Productivity

How Presto’s public debut could help restaurants improve labor productivity – Restaurant Dive

Summary

Over a decade after Rajat Suri dropped out of a doctoral program at M.I.T. to create restaurant technology company Presto, he is now poised to take the company public. Presto will merge with special purpose acquisition company Ventoux CCM Acquisition Corp. to become a public company with an estimated pro forma equity value of about $1 billion, the company announced last week. 

“To reach this stage is very rewarding not just for me personally, but really for …….

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Over a decade after Rajat Suri dropped out of a doctoral program at M.I.T. to create restaurant technology company Presto, he is now poised to take the company public. Presto will merge with special purpose acquisition company Ventoux CCM Acquisition Corp. to become a public company with an estimated pro forma equity value of about $1 billion, the company announced last week. 

“To reach this stage is very rewarding not just for me personally, but really for everyone who’s been involved with the company for so long,” Suri, Presto founder and CEO and co-founder of Lyft, said. 

The transaction will be funded by cash from Ventoux’s trust account of about $172.5 million and $70 million of gross proceeds from issuance of equity and convertible financing. Following the transaction, which is expected to close during the first half of 2022, Presto plans to add over $223.3 million in cash to its balance sheet.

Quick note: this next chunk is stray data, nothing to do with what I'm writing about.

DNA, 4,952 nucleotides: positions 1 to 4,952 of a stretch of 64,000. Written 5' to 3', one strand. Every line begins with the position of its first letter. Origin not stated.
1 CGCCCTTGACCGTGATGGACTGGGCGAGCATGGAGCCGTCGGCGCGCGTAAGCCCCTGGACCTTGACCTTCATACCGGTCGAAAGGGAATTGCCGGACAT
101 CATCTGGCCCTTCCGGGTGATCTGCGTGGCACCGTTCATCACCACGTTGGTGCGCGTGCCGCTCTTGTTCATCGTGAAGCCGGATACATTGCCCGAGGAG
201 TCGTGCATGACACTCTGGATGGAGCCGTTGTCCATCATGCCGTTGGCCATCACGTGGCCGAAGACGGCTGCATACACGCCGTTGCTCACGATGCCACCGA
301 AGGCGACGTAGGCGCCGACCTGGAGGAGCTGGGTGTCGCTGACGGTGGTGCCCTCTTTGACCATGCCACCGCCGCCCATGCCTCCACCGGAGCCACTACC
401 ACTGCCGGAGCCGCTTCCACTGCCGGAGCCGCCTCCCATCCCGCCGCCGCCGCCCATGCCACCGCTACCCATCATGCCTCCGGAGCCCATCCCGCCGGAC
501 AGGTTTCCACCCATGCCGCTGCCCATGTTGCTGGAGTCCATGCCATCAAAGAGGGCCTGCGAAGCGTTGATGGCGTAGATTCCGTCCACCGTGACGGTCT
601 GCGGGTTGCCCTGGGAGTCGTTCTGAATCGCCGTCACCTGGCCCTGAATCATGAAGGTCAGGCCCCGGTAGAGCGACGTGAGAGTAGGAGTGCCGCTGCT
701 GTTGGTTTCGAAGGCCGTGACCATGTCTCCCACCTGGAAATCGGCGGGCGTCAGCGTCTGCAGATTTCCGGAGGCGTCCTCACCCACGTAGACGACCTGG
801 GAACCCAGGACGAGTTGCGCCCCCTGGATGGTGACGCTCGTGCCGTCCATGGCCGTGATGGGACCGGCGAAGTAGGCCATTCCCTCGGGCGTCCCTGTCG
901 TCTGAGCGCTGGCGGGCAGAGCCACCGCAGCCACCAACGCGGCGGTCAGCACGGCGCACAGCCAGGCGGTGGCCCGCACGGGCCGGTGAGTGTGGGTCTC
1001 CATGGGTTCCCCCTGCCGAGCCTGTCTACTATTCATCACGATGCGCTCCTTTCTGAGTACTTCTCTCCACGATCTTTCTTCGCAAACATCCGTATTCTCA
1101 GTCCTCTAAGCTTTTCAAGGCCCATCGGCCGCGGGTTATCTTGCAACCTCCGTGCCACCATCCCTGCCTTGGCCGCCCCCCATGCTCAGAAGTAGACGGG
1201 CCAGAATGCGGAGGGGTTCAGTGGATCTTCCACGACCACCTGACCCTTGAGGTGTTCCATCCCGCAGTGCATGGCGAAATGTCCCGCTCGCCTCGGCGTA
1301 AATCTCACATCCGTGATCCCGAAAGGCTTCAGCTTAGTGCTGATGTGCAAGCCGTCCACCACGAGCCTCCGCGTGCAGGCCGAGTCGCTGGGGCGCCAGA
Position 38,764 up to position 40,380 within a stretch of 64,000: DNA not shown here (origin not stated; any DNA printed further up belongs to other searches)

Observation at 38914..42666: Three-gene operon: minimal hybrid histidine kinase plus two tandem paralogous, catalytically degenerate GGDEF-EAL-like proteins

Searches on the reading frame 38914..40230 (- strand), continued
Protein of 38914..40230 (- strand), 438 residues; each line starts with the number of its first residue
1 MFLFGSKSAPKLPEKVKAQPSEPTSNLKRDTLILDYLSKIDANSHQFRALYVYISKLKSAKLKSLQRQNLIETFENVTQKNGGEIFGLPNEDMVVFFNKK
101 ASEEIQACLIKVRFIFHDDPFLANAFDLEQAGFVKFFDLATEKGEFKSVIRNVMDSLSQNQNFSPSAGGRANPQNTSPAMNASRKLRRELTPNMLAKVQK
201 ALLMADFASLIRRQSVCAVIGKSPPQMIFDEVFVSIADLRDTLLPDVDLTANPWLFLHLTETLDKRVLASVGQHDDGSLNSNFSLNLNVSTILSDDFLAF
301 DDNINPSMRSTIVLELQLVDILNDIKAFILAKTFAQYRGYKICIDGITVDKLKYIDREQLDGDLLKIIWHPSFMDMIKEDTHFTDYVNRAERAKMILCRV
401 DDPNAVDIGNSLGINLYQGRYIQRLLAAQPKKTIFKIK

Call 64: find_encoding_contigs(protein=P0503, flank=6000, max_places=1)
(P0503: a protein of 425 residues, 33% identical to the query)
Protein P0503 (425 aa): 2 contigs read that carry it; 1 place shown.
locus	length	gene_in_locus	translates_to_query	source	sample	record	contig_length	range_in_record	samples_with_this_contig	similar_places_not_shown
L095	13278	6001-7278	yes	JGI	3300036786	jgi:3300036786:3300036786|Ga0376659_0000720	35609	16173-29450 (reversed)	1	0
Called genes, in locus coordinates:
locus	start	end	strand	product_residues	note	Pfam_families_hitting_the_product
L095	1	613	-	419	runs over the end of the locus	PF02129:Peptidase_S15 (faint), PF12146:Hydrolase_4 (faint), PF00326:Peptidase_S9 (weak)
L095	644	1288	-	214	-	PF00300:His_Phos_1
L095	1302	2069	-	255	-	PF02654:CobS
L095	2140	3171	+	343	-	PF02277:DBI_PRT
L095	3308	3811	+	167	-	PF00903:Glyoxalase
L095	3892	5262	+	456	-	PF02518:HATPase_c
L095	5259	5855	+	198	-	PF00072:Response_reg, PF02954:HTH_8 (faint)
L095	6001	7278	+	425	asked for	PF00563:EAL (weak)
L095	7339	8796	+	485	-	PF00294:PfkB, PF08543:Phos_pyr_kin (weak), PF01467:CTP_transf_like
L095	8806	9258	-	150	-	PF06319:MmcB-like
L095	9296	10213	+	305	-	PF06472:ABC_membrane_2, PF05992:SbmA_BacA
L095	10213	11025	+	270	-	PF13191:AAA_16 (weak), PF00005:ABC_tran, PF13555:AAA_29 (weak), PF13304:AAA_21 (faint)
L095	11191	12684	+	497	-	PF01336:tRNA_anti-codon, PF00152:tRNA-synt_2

Going public is the next stage of maturation for the 13-year-old company, which specializes in labor saving automation, Suri said. Presto works with several enterprise companies, many of which are publicly traded. Becoming public itself helps it better align with these restaurant companies, since it shows Presto has already been through a level of scrutiny and compliance, Suri said. Presto currently works with many of the top 20 restaurant chains, including Chili’s, BJ’s Restaurant, Denny’s, McDonald’s, Taco Bell and Yum Brands. 

Joining the public market comes with additional benefits, too. The status change will allow Presto to acquire companies and attract talent more easily, Suri said, adding that having liquidity in its stock can provide an additional advantage in a market where there is so much competition for talent. 


“I’ve been doing this for a long time and this has been a watershed year for the entire restaurant technology industry. It’s all been driven by increased demand within the industry.”

Rajat Suri

Founder and CEO, Presto


“We’re riding off the coattails of other successful restaurant tech companies going public this year. It’s benefiting us as well. The wave is lifting all boats, as it were,” he said. “This is going to really help the industry in a time where [it’s] really struggling with a labor shortage.”

Presto’s debut on The New York Stock Exchange follows a flurry of not only restaurant companies launching IPOs, but also restaurant technology players including Toast and Olo. Toast, which became public in September, raised over $870 million on its first day of trading, while Olo debuted in March with a $450 million IPO.

“I’ve been doing this for a long time and this has been a watershed year for the entire restaurant technology industry,”Suri said. “It’s all been driven by increased demand within the industry. There’s just more restaurants adopting technology.”

McDonald’s, Wendy’s, Krystal and Burger King are just some of the chains using various forms of artificial intelligence and automation to …….

Source: https://www.restaurantdive.com/news/how-prestos-public-debut-could-help-restaurants-improve-labor-productivity/609982/